In the Medina

By Geoffrey Heptonstall, October 9, 2018

Green is the colour of Islam, presumably because it is emblematic of paradise. Fertility in a climate of extreme heat and vast deserts cannot be taken for granted. It may seem to a believer God-given, a blessing. The surprise is how green much of Morocco seems. Even in the intense heat of Africa, there are […]

Green is the colour of Islam, presumably because it is emblematic of paradise. Fertility in a climate of extreme heat and vast deserts cannot be taken for granted. It may seem to a believer God-given, a blessing.

The surprise is how green much of Morocco seems. Even in the intense heat of Africa, there are fertile valleys watered by rivers that flow down from the Atlas Mountains. Beyond the mountains lies the Sahara, arid but for the rare and welcoming oasis, but the western part of Morocco is a significant area of fecund, cultivated land. There are many fields of grain, beans, olives and vines. Although this is a Muslim country, with a traditional prohibition of alcohol, there are to be found well-cultivated vineyards. The evils of alcohol, Islamic scripture say, outweigh its merits. The medicinal effects, perhaps, justify the viniculture appreciated mostly by visitors from cultures that are less cautious in their conduct.

Hashish, of course, has been one allure. The wild generation of the Nineteen Sixties sought the mood of reverie invoked by the drug. Tranquillity is one effect, ecstasy another. Seekers after hidden truths made their way to Morocco, and to Marrakech especially, in the hope of discovering a natural and spontaneous vitality that the over-civilised West has lost.

This may be no more than a mirage in the minds of those in search of sensation rather than spiritual depth. Arabic culture has age-old traditions of learning in Faith, Science, Medicine and Literature. Intense study is seen as the key to enlightenment. The first thing you notice about a Moslem at prayer is the discipline of the body – which must be clean – and mind which must seek purity. The carpet of a mosque is not be sullied by shoes that have trodden the streets.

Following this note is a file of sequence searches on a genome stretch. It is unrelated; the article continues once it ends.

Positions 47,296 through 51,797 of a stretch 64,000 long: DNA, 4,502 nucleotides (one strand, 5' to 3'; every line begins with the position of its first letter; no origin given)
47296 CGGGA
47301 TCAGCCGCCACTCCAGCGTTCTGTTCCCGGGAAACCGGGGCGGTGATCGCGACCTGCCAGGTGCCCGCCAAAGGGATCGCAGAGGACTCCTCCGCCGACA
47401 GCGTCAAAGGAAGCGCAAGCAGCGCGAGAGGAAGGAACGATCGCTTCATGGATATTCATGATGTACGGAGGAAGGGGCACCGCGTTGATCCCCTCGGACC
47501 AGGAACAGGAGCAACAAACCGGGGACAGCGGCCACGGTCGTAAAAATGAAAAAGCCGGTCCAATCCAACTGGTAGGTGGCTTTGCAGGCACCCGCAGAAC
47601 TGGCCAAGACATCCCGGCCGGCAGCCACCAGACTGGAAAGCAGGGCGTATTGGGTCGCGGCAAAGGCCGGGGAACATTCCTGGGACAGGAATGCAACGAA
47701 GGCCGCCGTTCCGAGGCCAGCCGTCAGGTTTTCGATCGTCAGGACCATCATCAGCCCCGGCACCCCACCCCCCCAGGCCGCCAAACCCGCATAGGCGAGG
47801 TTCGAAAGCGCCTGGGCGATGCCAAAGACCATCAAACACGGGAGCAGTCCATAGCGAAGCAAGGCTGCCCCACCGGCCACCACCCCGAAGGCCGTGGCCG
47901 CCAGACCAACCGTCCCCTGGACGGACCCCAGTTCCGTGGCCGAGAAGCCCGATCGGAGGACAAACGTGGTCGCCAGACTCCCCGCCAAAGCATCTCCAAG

Moroccan mosques forbid entrance to unbelievers. This may be a source of regret for the respectful traveller, but a suspicion of infidels rests side by side with the tradition of tolerance. It is a tolerance that puts the West to shame. Islam contains its fanatics, yet the welcome to other faiths in general Islamic society is genuine.

The Moroccans try to place me. They gaze at my features and discern that I am perhaps Arab or Jewish by descent. As far as I know, I am neither. Jewish, they decide, is the more likely. There is no condemnation in their judgement. The Mellah, they say, is this way, indicating the ancient Jewish quarter now abandoned by emigrants to Israel. They are proud to speak of the Mellah, which was not a ghetto but an integral part of the city.

There are cities within the city. The Kasbah is one, the Medina another. In Fes, the Medina is vast, a labyrinth of many thousands of alleys. Perhaps there is no-one who can know all of it, although many can find their way through the dark, unidentified streets. They have names, but these are rarely signed. Then some streets have an Arab name, a Berber one and another in French. The three cultures move in an interplay of light and shadow through Moroccan society

France withdrew its colonial claim decades ago, but the French influence has not diminished. For one thing French is often a useful means of speaking with those nations of Africa that do not speak Arabic. There is International English of course, but that is no more than a convenience. It does not come naturally from the heart of Moroccan life. The English briefly and long ago possessed Tangier and the diarist Pepys was Governor. They withdrew and would not find their way back to Africa until the Victorians. Morocco’s sustained contacts with Europeans have been with France and Spain.